When the Convention to form a Constitution was sitting in Philadelphia in 1787, of which General Washington was President, he had stated evenings to receive the calls of his friends. At an interview between Hamilton, the Morrises (Gouverneur and Robert), and others, the former remarked that Washington was reserved and aristocratic even to his intimate friends, and allowed no one to be familiar with him. Gouverneur Morris said that was a mere fancy, and he could be as familiar with Washington as with any of his other friends. Hamilton replied, “If you will, at the next reception evening, gently slap him on the shoulder and say, ‘My dear General, how happy I am to see you look so well!’ a supper and wine shall be provided for you and a dozen of your friends.”
The challenge was accepted. On the evening appointed a large number attended, and at an early hour Gouverneur Morris entered, bowed, shook hands, laid his left hand on Washington’s shoulder, and said: “My dear General, I am very happy to see you look so well!” Washington withdrew his hand, stepped suddenly back, fixed his eye on Morris for several minutes with an angry frown, until the latter retreated abashed and sought refuge in the crowd. The company looked on in silence.
At the supper which was provided by Hamilton, Morris said: “I have won the bet but paid dearly for it, and nothing could induce me to repeat it.”
Washington was thoroughly republican; right down to his bones he hated aristocratic privilege, but he was exceedingly careful in how he approached public life. Aware of his role in the body politic as the man whom all of his fellow citizens admired, he sought to maintain a respectful distance in all his doings.
Falwell is right that America’s Founders worried in the early days about aristocracy or monarchy corrupting the republic, but that does not mean they wanted leaders to be profane or slovenly. Rather, they hoped that representatives would come from, in the words of James Madison, a subset of the citizenry, “whose wisdom may best discern the true interest of their country, and whose patriotism and love of justice will be least likely to sacrifice it to temporary or partial considerations.” In this way, they would not be removed from their fellow citizens, dictating terms to the people as a monarch does; they would be the best of the people, and thus be able to “refine and enlarge the public views,” just as Washington sought to do.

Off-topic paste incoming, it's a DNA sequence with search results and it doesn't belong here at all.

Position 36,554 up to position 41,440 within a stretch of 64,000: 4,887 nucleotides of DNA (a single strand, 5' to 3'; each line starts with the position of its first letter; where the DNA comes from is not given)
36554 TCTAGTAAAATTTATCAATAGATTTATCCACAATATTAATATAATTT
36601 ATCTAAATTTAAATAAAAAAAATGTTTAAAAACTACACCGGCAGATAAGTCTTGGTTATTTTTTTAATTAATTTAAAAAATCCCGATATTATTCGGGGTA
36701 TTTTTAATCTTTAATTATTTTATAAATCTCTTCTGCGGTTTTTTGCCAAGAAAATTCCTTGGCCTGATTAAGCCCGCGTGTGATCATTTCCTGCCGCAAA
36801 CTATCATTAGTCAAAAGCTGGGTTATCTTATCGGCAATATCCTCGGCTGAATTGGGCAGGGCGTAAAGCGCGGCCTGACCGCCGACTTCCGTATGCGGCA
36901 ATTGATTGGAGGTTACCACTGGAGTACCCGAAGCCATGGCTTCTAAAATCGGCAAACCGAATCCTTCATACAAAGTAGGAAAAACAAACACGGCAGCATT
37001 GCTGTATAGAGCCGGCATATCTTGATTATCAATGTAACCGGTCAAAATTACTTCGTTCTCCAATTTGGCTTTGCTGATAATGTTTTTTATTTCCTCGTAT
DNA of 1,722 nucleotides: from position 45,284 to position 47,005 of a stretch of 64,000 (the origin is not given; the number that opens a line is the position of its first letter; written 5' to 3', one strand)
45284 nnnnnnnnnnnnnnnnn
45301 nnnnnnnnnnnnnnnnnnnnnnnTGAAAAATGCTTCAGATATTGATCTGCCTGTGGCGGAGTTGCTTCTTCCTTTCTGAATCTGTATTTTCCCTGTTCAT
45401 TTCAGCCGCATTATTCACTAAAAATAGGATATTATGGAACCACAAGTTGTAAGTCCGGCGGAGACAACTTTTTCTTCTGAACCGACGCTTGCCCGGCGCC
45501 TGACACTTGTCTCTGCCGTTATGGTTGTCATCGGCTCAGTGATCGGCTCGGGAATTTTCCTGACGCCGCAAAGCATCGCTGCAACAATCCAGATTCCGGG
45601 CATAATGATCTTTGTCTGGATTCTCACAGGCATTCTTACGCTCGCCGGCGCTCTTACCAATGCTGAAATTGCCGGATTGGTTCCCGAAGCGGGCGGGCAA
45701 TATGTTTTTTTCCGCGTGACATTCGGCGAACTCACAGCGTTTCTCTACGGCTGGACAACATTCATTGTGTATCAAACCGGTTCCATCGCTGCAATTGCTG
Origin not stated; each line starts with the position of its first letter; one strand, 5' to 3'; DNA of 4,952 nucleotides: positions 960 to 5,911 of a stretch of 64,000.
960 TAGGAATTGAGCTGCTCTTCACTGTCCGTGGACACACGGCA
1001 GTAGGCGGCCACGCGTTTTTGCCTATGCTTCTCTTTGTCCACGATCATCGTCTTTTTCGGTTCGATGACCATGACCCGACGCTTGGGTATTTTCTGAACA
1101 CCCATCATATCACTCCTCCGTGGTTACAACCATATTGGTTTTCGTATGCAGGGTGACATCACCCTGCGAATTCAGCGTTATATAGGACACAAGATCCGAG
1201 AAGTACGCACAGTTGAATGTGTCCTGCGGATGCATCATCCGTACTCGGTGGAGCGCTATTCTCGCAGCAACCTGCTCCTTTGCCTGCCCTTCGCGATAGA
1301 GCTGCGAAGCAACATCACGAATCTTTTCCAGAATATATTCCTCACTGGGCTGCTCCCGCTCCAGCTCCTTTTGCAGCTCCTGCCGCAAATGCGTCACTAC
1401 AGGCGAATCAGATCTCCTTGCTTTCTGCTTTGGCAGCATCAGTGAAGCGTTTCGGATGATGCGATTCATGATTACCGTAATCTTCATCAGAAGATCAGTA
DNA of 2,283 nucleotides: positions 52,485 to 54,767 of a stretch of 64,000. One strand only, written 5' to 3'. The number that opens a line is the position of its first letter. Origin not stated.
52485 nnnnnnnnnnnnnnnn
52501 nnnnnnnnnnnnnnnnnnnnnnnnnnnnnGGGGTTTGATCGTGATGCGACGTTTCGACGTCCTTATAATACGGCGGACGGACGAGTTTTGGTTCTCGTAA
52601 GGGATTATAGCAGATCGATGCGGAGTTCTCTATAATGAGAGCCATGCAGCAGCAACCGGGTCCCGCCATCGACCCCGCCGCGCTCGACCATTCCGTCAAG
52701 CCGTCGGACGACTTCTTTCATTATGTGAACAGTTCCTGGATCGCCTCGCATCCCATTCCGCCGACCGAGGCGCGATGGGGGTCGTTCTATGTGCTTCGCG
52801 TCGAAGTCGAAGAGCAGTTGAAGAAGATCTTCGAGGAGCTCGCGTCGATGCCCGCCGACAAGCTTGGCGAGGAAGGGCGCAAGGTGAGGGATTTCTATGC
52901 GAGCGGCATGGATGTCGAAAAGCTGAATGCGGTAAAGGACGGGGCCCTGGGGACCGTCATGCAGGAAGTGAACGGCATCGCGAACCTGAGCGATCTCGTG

Even Andrew Jackson, arguably our first democratic president, and a predecessor Trump has frequently cited with admiration, was a war hero. He was seen as an example of the best of America. And Jackson, like Washington before him, had a bearing in public that reinforced this image.
Just because we want our president to act with a little class does not mean we are secretly pining for monarchical government. The Founders had a similar view, for a decidedly republican reason: The dignity of the occupant of the presidential office should reflect the dignity of the American people.